However, the meditation of the Sahajiyas is not easy. As the Sahajiyas say, 'Make the frog dance in the mouth of snake'. In other words they suggest that great restraint must be practised by the followers of this cult, who like the snake must resist devouring the frog though it is dancing in the snake's mouth. [Azharul Islam]

Vaisnava sahajiya The fourteenth-century poet baru chandidas is believed to be the deviser and preacher of this creed, which he divined after coming in contact with a washerwoman named Rami. Later in the seventeenth and eighteenth centuries, the creed, based on the Buddhist Sahajiya doctrine, started gaining ground. The followers of this doctrine believe themselves to be sahaja rasika (versed in sahaja) or travellers of the sahaja patha (simple path). The phrase sahaja patha here means love, which is human nature. The ultimate goal of a human being is to attain the self through love; and the Vaisvava sahajiya consider the body to be the best means for this. The ideals of the Vaisnava sahajiya are beauty, love and enjoyment.

The philosophical doctrines and practices of the Vaisnava sahajiyas are different from those of the Gaudian Vaisnavas. The Gaudian Vaisnavas believe that all philosophy lies in the human body and they take the philosophy of love allegorically, not literally unlike the Sahajiya.

The Vaisnava sajahiya instituted a diversified form of philosophy of love by mixing vaisnavism and the doctrines of radha and krishna in the name of Nimai and Nitaichand. Their philosophy incorporated the spiritual and the physical. According to Sahajiya philosophy, each man and woman has an inner and outer form. Thus a man has the outer form of a man, but his inner self is Krishna. Similarly, a woman has the outer form of a woman but her inner self is Radha. When the external forms unite physically, the inner selves attain the highest enjoyment. This is mahabhava or the enjoyment of sahaja. Deification of man is the basic principle of the Sahajiya doctrine.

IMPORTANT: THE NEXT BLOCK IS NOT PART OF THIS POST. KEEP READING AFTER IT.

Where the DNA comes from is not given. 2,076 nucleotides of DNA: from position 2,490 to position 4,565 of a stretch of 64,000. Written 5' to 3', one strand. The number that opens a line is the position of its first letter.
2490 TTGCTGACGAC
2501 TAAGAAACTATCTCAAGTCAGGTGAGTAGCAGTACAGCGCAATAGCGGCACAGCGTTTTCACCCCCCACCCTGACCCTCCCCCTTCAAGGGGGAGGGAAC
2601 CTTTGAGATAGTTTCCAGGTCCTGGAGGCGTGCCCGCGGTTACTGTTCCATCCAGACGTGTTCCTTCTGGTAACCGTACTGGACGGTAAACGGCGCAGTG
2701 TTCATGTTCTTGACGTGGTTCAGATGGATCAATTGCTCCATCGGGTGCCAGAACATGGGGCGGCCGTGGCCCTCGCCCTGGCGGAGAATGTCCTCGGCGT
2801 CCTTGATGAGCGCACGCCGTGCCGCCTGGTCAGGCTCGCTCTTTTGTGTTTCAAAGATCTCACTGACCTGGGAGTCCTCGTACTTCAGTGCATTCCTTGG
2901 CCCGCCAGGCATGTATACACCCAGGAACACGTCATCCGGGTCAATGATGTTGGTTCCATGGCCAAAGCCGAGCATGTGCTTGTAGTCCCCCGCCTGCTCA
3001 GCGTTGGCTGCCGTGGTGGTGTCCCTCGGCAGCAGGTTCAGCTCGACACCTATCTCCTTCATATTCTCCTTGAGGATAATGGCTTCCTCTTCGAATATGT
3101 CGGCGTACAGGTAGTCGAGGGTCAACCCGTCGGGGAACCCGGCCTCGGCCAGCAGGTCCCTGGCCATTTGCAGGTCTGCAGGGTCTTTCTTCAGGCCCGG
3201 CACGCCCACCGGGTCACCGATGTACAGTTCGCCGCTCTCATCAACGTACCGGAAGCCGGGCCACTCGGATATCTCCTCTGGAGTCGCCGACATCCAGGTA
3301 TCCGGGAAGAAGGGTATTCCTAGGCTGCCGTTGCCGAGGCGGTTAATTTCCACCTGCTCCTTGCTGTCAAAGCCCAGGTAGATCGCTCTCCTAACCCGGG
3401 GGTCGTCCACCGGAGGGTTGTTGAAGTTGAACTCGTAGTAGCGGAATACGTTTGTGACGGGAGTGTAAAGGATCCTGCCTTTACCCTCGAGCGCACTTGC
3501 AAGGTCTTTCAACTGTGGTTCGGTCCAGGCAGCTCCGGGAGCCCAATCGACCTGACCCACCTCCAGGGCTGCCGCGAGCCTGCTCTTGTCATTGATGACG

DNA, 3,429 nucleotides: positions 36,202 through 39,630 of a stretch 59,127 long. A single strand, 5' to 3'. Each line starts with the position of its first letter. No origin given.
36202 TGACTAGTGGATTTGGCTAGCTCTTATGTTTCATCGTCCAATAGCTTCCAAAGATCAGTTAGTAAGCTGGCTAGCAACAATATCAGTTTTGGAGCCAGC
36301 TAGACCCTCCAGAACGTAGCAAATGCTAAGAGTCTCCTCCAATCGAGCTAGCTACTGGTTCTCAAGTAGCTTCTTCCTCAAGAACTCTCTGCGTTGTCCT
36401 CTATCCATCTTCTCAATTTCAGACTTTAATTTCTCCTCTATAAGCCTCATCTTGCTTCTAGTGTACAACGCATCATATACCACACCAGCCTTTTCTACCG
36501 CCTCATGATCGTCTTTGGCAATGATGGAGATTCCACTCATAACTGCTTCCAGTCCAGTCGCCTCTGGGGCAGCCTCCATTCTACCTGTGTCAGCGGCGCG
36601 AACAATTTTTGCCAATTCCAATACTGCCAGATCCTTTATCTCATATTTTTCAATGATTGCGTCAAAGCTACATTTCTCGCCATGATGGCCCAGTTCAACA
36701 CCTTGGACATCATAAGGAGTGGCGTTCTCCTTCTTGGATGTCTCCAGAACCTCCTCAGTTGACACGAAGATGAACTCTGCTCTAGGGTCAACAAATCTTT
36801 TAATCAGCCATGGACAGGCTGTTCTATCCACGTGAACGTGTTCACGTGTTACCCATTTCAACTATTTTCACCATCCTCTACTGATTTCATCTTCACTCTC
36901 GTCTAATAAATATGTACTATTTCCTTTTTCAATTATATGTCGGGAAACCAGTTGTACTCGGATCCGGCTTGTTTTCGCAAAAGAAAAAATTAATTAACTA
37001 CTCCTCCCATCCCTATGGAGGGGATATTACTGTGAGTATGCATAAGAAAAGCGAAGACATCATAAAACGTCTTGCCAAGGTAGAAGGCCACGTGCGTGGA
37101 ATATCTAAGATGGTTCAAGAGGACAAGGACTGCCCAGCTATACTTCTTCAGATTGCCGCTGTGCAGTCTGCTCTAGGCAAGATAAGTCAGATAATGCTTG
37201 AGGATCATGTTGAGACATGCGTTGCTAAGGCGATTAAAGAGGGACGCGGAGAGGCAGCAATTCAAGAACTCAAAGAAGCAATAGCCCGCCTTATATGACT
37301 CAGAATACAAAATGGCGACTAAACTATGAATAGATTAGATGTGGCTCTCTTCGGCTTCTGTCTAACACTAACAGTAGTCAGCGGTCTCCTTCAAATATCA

The Gaudian Vaisnavas look down on the Vaisnava sahajiyas because to the latter the philosophy of love or the worship of body is of great importance. This has distanced one sect from the other and has lowered the social dignity of the Sahajiyas. Even Chandidas himself was excommunicated from the Brahmin society. Despite this fact, the philosophy gained ground and became widespread. This is now recognised as an alternative means of worshipping God.

A large part of medieval bangla literature is based on the Sahajiya creed. Among the people who wrote on this philosophy, Baru Chandidas is considered the best. His srikrishnakirtan depicts the basic principles of Sahajiya in a lucid manner. Many poets including Chandidas, who believed in the Sahajiya doctrine, composed verses on practices of the attainment of the self in an enigmatic language, known as ragatmika pada (verses that consider pure love to be the attainment).

Vaisnava sahajiya literature is of two kinds: one, based on padavali (lyrics), the other, based on nivandha (composition). Poets like vidyapati and rupa goswami are proponents of the padavali literature while Baru Chandidas and krishnadasa kaviraja are proponents of nibandha literature. The prefatory parts of many pieces by less famous figures impute the works to famous names such as Vidyapati, Chandidas, Narahari Sarkar, Raghunath Das, Krsnadas Kaviraja, Narottam Das, Rupa Goswami, Sanatan Goswami, Vrindavan Das, Lochandas, and Chaitanyadas. Some noted books of Sahajiya literature are Vivartavilasa (Akinchan Das), Anandabhairava, Amrtarasavali, Agamagrantha, Premavilasa (Yugalkishore Das), Radha-Rasa-Karika, Deha-Kadcha (Narottam Das), Sahaja-Upasana-Tattva (Taruni Raman), Siddhanta-Chandrodaya, Rativilasa-Paddhati, Ragamayikana, and Ratnasara. [Azharul Islam and Sambaru Chandra Mohanta]